How might cultural anthropologists or social scientists interested in such an approach get started? What would be some helpful references?
The first requirement is a willingness to find the set of tools and experts that will help you answer your questions, disregarding traditional field or discipline. As Jeff mentioned, it can be very useful to look outside your own discipline and subfield to find researchers who are asking similar questions (but with different skills and methodological training). The first place to start might be at home, searching through your university directory to find scholars who seem to share similar questions and inviting them to lunch to learn how they tackle similar questions from their own field.
Hackman J, Munira S, Jasmin K, Hruschka DJ (submitted). Revisiting psychological mechanisms in the anthropological study of altruism.
Hruschka DJ, C Efferson, T Jiang, A Falletta-Cowden, S Sigurdsson, R McNamara, M Sands S Munira, E Slingerland, and J Henrich (2014). Impartial institutions, parasite stress and the expanding social network. Human Nature. 25:4, 567-579.
Hruschka DJ, Henrich J (2013). Institutions, parasites and the persistence of in-group preferences. PLOS ONE. 8:5, e63642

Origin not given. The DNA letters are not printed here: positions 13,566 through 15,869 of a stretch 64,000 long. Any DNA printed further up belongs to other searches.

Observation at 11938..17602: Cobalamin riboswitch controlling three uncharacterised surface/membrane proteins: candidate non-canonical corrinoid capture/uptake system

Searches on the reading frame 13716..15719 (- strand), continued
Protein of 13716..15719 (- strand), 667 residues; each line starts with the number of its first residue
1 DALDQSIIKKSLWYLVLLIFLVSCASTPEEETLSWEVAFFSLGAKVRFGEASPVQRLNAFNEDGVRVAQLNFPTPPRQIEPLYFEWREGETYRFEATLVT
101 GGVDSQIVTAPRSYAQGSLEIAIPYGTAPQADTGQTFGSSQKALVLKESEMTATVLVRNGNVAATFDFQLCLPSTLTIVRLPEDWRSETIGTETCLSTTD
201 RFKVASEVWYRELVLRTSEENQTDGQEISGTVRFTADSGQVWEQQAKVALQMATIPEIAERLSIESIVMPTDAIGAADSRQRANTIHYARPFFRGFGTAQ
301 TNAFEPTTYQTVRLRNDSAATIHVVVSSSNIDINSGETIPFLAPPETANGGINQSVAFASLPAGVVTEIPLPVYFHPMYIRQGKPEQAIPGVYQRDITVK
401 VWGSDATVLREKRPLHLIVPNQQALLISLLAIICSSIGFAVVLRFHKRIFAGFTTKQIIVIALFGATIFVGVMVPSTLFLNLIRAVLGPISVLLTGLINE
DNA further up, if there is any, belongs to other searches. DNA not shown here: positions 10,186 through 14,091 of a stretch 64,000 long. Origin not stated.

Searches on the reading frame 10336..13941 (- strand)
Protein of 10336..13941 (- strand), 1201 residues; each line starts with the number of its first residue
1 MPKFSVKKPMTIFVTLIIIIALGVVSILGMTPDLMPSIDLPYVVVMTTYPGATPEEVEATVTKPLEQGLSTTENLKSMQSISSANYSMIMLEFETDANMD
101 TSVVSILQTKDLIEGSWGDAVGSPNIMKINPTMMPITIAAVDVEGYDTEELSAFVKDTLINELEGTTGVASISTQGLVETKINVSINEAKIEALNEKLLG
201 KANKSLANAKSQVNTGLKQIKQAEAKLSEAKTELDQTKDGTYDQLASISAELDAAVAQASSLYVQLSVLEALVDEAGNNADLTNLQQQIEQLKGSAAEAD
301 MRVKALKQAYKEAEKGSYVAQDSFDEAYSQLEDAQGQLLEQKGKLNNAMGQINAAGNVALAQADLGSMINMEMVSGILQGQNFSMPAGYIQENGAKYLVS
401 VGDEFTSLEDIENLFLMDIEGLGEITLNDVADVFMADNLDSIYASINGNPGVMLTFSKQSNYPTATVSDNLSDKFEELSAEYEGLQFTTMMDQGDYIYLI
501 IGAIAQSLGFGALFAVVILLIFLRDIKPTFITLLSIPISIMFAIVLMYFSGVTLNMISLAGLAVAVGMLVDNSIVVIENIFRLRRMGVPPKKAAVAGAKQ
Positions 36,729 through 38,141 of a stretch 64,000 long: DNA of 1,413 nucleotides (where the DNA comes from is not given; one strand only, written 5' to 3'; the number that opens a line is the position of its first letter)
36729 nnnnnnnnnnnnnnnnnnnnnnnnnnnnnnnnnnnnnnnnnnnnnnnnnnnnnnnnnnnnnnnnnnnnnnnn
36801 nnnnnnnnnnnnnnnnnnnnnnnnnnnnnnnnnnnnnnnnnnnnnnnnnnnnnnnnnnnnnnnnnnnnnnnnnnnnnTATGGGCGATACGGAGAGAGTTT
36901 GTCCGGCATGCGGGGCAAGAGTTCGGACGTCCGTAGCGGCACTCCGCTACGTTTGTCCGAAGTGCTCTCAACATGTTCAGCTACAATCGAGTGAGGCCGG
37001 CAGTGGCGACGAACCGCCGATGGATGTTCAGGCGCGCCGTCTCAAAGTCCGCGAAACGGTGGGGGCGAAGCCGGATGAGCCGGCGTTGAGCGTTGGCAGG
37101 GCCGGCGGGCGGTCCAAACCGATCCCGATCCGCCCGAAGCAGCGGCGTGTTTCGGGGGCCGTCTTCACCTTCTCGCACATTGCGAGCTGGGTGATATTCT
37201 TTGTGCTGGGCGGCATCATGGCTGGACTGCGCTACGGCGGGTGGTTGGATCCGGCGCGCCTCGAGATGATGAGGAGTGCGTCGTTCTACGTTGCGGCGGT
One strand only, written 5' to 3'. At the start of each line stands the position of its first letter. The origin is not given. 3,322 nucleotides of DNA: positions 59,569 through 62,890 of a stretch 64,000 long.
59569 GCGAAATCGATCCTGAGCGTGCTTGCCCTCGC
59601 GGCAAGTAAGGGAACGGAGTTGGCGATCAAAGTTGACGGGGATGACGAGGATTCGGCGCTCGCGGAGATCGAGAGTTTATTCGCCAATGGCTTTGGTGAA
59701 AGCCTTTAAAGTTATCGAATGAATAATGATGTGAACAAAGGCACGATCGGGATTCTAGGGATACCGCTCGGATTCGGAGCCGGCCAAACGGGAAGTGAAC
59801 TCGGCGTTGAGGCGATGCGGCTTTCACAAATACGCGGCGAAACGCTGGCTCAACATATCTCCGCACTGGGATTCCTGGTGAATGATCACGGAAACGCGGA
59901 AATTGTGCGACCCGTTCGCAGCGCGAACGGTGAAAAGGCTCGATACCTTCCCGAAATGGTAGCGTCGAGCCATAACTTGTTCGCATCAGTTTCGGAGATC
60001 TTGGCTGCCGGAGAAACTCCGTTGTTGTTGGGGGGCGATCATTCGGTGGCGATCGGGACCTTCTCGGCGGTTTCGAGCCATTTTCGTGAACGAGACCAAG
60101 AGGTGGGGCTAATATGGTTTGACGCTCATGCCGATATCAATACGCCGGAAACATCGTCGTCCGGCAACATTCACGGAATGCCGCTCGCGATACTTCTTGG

Daniel Hruschka, PhD, MPH is an Associate Professor of Anthropology and Global Health at Arizona State University. Trained as an anthropologist and epidemiologist, he studies how cultural, social, and economic factors shape human behavior and health. He has worked for the past eight years with collaborators at LAMB Hospital (Bangladesh) and the International Center for Diarrhoeal Disease Research, Bangladesh, on two main topics: (1) interventions aimed at improving maternal and child health, and (2) determinants of within-community aid and assistance. He directs the Laboratory of Culture Change and Behavior which supports development of social science methods aimed at studying these issues as well as training of undergraduate and graduate students in social science research. His work has received funding from the Templeton Foundation and the U.S. National Science Foundation.
- Introduction: “Bioculturalism: The Why and How of a Promising Medical Anthropological Future”
- "Bioculturalism" - An interview with William Dressler
- “Bioculturalism” – An interview with Emily Mendenhall
- "Bioculturalism" -- An interview with Christopher Lynn
- “Bioculturalism” -- An interview with Greg Downey